MULCH VOLCANOES- THE SLOW KILLER IN THE LANDSCAPING BEDS-BERGEN COUNTY NJ

By April 26, 2014Landscape Design

Why improperly installed mulch around a tree in landscaping beds has consequences. Cipriano Landscape Design- Northern, NJ

 

Have you ever been driving around and seen a tree on someone’s front yard with a huge dome of mulch surrounding its trunk? This dome of mulch is what is referred to as the mulch volcano. Some homeowners, and even contractors, believe that a pile of mulch will protect the tree, but in reality what it does is slowly kill it overtime. It’s important to know about proper mulching techniques so you can properly care for the plants and trees in your yard.

The root flare is the part of the tree where the trunk begins to spread out to meet the roots. Root collaring occurs when this critical portion of the tree is either planted too deep in the ground or covered up with too much mulch.  When this happens the roots that enjoy being near the surface will begin to grow upwards in order to seek proper oxygen levels. The roots can actually end up circling the trunk of the tree, which is called girdling and causes strangulation that kills the tree over time.

There are other problems for the tree that too much mulch around the trunk will cause. The bark of the tree is the outer most layer of protection from the living inner portion of the tree. The bark of the tree needs to breathe and get air, and by adding mulch you are preventing the tree from doing that. Too much mulch also creates moisture around the bark which in turn weakens it. A weakened bark is in an invitation for insects and rodents to come and feast, and what is worse is they have a nice dome of mulch to hide in from predators. Mulch can also be home to bacteria, viruses and fungi which normally break down the mulch over time.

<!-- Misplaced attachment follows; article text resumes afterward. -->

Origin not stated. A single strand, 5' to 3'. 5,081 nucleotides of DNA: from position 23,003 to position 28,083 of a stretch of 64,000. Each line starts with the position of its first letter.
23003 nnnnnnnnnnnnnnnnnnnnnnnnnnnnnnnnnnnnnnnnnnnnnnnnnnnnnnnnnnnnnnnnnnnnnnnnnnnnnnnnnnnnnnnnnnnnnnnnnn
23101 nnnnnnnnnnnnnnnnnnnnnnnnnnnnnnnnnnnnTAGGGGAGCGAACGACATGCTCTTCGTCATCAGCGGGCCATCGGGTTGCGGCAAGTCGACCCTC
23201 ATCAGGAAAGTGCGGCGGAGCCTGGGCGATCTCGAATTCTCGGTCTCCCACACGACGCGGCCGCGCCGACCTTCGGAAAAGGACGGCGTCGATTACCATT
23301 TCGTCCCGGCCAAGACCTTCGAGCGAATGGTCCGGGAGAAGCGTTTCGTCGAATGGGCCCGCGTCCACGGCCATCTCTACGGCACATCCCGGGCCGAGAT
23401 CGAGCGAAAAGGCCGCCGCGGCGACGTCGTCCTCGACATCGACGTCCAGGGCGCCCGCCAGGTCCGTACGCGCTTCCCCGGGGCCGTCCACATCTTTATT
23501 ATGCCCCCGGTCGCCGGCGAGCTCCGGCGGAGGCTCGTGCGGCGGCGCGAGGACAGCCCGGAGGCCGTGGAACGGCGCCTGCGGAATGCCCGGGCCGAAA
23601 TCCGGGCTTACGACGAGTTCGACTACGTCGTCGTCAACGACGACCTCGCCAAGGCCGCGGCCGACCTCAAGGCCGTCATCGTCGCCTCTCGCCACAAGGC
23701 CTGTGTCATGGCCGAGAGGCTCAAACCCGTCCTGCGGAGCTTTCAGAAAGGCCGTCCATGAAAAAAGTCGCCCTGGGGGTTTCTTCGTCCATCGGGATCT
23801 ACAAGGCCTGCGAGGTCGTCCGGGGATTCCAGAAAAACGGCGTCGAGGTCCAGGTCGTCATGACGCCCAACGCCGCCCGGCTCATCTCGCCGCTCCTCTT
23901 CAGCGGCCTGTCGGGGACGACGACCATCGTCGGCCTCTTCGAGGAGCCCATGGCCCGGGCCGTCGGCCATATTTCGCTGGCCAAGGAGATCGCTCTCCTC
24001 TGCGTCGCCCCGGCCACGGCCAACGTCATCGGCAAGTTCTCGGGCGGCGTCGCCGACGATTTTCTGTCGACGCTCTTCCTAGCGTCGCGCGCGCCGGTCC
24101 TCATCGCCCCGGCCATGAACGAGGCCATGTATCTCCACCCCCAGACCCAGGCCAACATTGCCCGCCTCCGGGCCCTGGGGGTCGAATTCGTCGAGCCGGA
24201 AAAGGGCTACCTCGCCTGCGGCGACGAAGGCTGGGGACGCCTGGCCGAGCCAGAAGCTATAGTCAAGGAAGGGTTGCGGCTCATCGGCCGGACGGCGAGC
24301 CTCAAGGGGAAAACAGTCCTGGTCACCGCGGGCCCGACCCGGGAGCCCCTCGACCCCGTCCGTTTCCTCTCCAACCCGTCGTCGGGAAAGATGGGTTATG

How to fix collaring:

Examine a tree and see if the flare is visible.

Gently remove the mulch by hand until you locate the flare.

If all the mulch is removed and you still haven’t found the flare, use a trowel or hand shovel and gently remove the soil around the trunk until the flare is exposed.

Remove a 6” wide swath of dirt around the trunk exposing more of the flare, which will allow more air to circulate around the trunk. You can fill the trench with lava rock to prevent excess water build up next to the trunk.

If you hit a significant amount of fibrous roots stop at once, this is girdling and if you remove or damage a significant portion of the fibrous roots the tree may go into shock and die.

I would suggest contacting a certified arborist or a professional familiar with air spading. Air spading is a technique that removes the dirt with a high-pressure air nozzle without damaging the roots.

 

Once you know all your tree flares are properly exposed you can safely re-mulch the planting beds. When installing new mulch, never cover up the tree flare or put any mulch around the base of shrubs. Poor mulching is a sign of inexperience and a lack of professionalism if it’s a contractor. Unfortunately it happens all too often on residential landscapes. Mulching is important throughout your yard because it has many benefits like keeping the soil cool and retaining moisture, but if it’s done incorrectly it can end up killing your plants.